Aldo Benjamin may be the unluckiest soul in human history, but that isn’t going to stop his friend Liam writing about him.
For what more could an aspiring novelist want from his muse than a thousand get-rich-quick schemes, a life-long love affair, an eloquently named brothel, the most sexually confusing evening imaginable and a brief conversation with God?
Read if you loved: Howard Jacobson
Steve Toltz Biography
Steve Toltz was born in Sydney, Australia.
A Fraction of the Whole, his first novel, was released in 2008 to widespread critical acclaim.
It was shortlisted for the 2008 Man Booker Prize and the 2008 Guardian First Book Award. He currently lives in New York.
Steve Toltz on the Inspiration Behind Quicksand
The original version of my first novel, A Fraction of the Whole, was over a thousand pages long – after several rejections, I decided to edit it down. In doing so, there was one character I cut out entirely, a bad-lucked character who, when it came down to it, seemed like he belonged in a different novel. When I started writing Quicksand I elaborated somewhat on his bad luck, and gave him an experience I knew a little about.
Halfway through writing A Fraction of the Whole, I was walking down a street in Paris (where I lived at the time) and had a spontaneous cervical spinal hemorrhage that left me paralyzed. The following few months were spent in a Paris hospital and then in the spinal ward of a hospital in Sydney. It was a fairly traumatic time in which I faced an uncertain future. I was told by the doctors it was unlikely I’d walk again, or that they don’t know if I would walk again, or that I wouldn’t walk again. So I learned wheelchair skills. I spent many days and nights with patients with spinal injuries. My girlfriend found us a wheelchair accessible house. Meanwhile I wiggled a toe. I got up on the bars. I got out of the chair. I learned to walk again.
About a month later, I needed money so I went back to one of my old jobs, which was working as a television extra. And the first gig that I got cast for was on a TV show called All Saints, a hospital drama. They cast me as a patient! One month out of hospital and I had to put on a hospital gown again, and lie in bed for a four day shoot. It was during those four weird days I came up with the first line I wrote for the book. It is when Aldo wakes up in hospital. The nurse asks: Do you know where you are? And Aldo answers: On the set of a hospital drama?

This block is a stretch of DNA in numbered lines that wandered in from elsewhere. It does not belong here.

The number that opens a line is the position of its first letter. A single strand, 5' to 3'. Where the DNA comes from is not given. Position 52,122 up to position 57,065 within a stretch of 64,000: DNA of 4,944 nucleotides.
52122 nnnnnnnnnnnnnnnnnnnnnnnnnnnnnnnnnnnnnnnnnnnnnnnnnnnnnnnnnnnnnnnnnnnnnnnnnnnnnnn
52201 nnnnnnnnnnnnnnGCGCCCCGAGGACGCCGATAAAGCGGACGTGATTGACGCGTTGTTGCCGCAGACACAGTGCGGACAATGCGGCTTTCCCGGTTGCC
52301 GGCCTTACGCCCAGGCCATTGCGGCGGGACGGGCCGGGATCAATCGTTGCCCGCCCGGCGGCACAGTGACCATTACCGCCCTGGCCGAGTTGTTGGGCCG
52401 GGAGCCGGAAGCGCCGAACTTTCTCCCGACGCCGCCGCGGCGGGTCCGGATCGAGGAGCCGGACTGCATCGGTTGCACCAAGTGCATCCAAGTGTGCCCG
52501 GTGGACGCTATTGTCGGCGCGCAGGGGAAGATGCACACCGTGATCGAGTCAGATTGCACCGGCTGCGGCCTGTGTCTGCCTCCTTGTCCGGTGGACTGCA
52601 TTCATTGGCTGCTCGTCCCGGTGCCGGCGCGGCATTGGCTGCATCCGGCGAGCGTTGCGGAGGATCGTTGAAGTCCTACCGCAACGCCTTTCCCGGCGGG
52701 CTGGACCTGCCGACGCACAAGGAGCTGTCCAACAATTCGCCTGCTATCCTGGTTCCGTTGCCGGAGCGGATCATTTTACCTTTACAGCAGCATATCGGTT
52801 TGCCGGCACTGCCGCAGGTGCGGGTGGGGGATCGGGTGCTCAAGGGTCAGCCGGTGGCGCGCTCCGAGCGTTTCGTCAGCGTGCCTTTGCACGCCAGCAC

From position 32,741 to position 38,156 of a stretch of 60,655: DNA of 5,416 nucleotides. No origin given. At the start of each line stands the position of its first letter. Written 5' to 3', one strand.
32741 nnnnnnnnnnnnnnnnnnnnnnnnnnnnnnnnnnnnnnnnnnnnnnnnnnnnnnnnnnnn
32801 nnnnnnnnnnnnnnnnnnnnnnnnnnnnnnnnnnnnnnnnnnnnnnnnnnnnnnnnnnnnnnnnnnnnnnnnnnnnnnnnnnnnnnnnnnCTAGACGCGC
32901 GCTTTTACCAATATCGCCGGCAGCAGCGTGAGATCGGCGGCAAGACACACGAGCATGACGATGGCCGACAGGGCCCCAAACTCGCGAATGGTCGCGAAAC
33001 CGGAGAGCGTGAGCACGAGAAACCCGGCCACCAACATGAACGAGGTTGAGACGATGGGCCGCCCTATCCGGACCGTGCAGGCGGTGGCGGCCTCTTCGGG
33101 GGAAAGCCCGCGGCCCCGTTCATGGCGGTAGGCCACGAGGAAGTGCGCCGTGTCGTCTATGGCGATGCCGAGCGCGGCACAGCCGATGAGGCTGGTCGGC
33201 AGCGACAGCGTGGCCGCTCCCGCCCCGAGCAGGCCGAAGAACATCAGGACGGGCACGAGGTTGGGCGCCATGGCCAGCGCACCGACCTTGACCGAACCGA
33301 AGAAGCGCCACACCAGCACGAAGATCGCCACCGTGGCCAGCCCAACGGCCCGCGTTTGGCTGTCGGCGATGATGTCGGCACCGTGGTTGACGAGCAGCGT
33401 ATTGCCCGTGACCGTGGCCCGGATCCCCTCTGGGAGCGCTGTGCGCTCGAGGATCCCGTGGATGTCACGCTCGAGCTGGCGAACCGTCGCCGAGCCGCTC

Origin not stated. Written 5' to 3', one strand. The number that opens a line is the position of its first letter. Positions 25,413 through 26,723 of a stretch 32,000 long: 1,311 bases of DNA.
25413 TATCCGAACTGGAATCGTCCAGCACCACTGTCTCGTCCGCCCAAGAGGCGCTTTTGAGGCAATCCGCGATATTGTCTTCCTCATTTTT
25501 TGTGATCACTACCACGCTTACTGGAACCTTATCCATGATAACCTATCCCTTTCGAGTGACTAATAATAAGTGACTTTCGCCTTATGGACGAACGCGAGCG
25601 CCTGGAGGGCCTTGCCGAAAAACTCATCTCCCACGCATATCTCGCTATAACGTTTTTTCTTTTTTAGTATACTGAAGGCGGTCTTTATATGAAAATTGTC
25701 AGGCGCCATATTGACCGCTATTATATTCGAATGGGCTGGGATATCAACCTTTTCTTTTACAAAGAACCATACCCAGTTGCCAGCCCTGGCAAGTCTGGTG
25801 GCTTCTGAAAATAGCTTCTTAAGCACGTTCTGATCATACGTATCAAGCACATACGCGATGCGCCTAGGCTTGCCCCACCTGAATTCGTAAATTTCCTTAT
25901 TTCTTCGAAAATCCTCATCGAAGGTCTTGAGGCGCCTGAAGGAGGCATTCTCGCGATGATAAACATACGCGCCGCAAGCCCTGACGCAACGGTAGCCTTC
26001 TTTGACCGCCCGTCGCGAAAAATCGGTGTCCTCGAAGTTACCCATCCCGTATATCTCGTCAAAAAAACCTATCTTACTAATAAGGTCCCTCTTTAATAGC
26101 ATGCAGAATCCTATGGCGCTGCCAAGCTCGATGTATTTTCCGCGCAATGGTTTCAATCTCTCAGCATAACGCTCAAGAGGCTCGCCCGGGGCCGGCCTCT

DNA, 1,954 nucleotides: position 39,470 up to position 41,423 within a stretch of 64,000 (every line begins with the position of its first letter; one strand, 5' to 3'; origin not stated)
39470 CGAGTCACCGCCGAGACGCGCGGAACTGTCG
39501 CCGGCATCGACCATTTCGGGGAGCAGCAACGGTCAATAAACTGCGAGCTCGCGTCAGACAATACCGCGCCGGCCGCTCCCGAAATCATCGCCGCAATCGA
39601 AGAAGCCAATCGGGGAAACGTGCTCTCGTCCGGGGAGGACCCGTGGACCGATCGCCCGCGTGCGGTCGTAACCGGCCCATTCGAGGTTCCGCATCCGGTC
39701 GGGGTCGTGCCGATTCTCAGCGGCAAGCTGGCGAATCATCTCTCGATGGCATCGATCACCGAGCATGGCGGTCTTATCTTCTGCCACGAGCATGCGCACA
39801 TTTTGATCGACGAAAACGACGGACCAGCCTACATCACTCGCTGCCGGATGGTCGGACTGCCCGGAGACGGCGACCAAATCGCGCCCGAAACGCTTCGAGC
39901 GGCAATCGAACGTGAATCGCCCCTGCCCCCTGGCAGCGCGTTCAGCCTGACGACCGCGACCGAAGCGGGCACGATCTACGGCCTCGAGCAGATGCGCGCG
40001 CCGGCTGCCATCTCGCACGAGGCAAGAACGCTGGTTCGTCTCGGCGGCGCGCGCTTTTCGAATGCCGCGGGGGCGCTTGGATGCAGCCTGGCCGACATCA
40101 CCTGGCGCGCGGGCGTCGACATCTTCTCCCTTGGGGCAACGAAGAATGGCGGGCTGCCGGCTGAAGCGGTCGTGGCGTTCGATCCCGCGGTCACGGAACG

That’s why I knew Aldo would be paralysed, but the writing is such a process of discovery and evolution, and it took three years to grow the Aldo of the book. I also made him afraid to be alone, and so he surrounds himself with friends. And then I gave him particular fears–of sickness, and of imprisonment–and who realizes that he needs money, in order to avoid his fears as much as possible, and to get into better situations–which turn him into a pathological entrepreneur.
Hospitalization gave me insights into the stubbornness of personality, suffering, the absurdity of endurance, and exhaustion, all themes present in Quicksand. The book is also about fears, and the realization of those fears, and suffering and what one does to avoid it, and how much time one spends contemplating it and living in fear.